‘Banking on the Deutsche Mark: The Bundesbank and West German bank internationalisation after Bretton Woods (1968–1985)’

This paper revisits the resurgence of cross-border activity by West German banks following two decades of international reticence after World War Two.  By the 1970s, German banks reoriented towards global capital markets as they built their capabilities in Eurobond underwriting and placement, mirroring the efforts of European and American issuing houses.  Drawing on largely unused public and private archival sources, the paper presents a narrative account of how an identity of interest between German monetary policymakers and commercial bankers laid the foundations for the internationalisation of German banks in the post-Bretton Woods era. 

The attractiveness of the German currency (the Deutsche Mark, DM) became the competitive thrust of German banks’ international business starting from the late 1960s.  Meanwhile, the Bundesbank sought to protect German banks from foreign competition in DM products, aiming to prevent the DM from becoming an international reserve currency.  The banks in return accommodated the stability imperative of the German central bank.  The DM privilege, however, would come into conflict with the Bundesbank’s hostility to financial innovation, which transformed international finance beginning in the 1970s.  Given their inexperience in new financial products, German bank managers thus found it difficult to embrace new trends of the 1980s such as securitisation and off-balance-sheet instruments.  The Bundesbank finally shifted its policy from monetary control towards regulatory competition, thus reducing barriers to entry in DM capital market products for foreign banks.  As the supportive domestic climate dissipated, German banks felt forced to compete in a re-dollarised financial marketplace and a formalised international level playing field.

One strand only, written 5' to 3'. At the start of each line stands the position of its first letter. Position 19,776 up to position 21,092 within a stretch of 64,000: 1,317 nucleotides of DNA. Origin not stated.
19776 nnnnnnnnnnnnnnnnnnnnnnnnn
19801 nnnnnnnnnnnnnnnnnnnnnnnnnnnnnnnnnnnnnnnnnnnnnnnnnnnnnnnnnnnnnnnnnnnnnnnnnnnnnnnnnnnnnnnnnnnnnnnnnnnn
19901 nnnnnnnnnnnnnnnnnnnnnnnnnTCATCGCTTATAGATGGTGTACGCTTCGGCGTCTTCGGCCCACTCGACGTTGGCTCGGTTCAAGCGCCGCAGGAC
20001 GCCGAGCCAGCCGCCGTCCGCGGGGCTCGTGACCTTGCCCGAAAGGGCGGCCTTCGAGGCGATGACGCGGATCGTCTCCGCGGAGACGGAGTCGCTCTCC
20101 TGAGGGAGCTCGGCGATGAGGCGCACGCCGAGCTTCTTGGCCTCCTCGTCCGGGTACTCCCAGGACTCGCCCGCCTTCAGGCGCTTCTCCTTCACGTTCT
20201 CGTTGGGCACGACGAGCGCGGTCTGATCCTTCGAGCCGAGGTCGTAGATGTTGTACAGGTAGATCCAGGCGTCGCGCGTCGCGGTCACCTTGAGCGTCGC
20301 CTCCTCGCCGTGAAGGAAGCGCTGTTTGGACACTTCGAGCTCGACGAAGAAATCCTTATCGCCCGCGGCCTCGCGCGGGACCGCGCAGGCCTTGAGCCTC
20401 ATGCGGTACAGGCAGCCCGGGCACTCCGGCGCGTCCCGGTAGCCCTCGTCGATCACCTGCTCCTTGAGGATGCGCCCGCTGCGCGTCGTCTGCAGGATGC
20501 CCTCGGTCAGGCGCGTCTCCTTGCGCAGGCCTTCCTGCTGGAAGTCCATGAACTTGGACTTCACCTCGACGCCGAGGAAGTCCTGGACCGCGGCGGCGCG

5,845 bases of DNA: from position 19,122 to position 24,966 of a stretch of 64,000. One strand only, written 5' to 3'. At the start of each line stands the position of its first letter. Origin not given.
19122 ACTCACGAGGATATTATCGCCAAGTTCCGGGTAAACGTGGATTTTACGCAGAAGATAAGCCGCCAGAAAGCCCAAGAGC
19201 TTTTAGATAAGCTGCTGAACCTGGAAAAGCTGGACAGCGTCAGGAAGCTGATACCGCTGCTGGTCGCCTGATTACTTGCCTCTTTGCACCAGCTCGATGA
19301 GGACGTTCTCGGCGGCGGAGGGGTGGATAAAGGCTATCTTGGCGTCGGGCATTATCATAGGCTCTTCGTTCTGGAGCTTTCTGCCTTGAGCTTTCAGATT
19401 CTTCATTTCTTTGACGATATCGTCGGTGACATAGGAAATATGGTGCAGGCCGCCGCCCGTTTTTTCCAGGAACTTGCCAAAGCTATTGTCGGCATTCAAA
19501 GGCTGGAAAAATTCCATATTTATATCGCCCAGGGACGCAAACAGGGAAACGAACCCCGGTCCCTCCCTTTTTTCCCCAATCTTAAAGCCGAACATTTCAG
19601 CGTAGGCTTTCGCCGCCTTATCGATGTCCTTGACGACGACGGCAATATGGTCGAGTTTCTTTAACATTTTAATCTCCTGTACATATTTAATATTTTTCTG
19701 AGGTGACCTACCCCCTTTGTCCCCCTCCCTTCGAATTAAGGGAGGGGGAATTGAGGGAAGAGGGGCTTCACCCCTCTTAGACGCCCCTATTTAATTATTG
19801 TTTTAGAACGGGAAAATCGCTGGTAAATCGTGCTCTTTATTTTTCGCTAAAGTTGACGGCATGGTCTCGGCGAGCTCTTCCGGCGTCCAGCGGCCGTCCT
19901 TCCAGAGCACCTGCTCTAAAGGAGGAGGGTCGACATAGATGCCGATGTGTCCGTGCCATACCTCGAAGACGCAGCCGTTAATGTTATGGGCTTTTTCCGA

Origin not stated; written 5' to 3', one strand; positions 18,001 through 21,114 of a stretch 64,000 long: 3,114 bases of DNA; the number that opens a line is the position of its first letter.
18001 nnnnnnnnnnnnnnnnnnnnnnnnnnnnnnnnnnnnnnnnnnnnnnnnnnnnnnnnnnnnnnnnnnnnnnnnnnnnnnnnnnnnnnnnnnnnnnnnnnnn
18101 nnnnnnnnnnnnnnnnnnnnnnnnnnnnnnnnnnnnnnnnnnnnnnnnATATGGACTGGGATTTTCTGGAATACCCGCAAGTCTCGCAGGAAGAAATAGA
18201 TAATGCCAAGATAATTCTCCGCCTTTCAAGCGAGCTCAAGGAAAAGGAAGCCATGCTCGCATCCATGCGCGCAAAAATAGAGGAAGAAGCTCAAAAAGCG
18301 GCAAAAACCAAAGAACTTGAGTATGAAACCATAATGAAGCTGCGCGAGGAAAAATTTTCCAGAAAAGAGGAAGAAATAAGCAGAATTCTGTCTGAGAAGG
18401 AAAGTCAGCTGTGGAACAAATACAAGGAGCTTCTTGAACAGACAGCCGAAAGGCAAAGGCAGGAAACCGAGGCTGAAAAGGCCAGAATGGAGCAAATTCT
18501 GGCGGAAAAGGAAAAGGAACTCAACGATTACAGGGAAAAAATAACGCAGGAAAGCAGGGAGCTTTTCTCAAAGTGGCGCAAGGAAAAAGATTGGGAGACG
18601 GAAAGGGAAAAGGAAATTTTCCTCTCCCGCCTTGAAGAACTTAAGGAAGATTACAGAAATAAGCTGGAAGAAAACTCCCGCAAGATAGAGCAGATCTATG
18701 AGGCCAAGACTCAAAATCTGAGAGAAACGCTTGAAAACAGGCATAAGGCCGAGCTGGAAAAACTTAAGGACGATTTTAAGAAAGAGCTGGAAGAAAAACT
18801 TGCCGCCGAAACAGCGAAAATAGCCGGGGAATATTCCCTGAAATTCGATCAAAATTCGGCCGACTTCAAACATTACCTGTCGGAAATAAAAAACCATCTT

The paper finds that, bolstered by the home-currency privilege and protectionist informal domestic regulation, German banks harvested monopoly rents while successfully maintaining their ‘German’ corporate identity.  This contributes to the financial regulation literature, which holds that full competition among economic agents (i.e. banks) should be restricted when market rivalry might run counter to (financial) market stability.  The paper concludes that protectionist responses motivated by regulatory concerns may outweigh potential net gains in financial services liberalisation.  Conversely, financial stability may also undermine the ability of domestic banks to successfully face global competition.

Matthias Kemmerer is a doctoral student in economic and social history at Goethe University Frankfurt in Germany.  From 2016 to 2020, he worked as a research assistant for the German Society for Business History (GUG) and the Historical Commission at the Bavarian Academy of Sciences and Humanities.  Matthias was a participant in the European Business History Association (EBHA) Summer School hosted by Bocconi University in 2017 and a Recognised Student at Oxford University in Trinity term 2022.  Since 2020, his PhD has been funded by a doctoral scholarship from the Gerda Henkel Foundation.  In 2023, he will join the University of Stuttgart as a post-doctoral researcher in business history.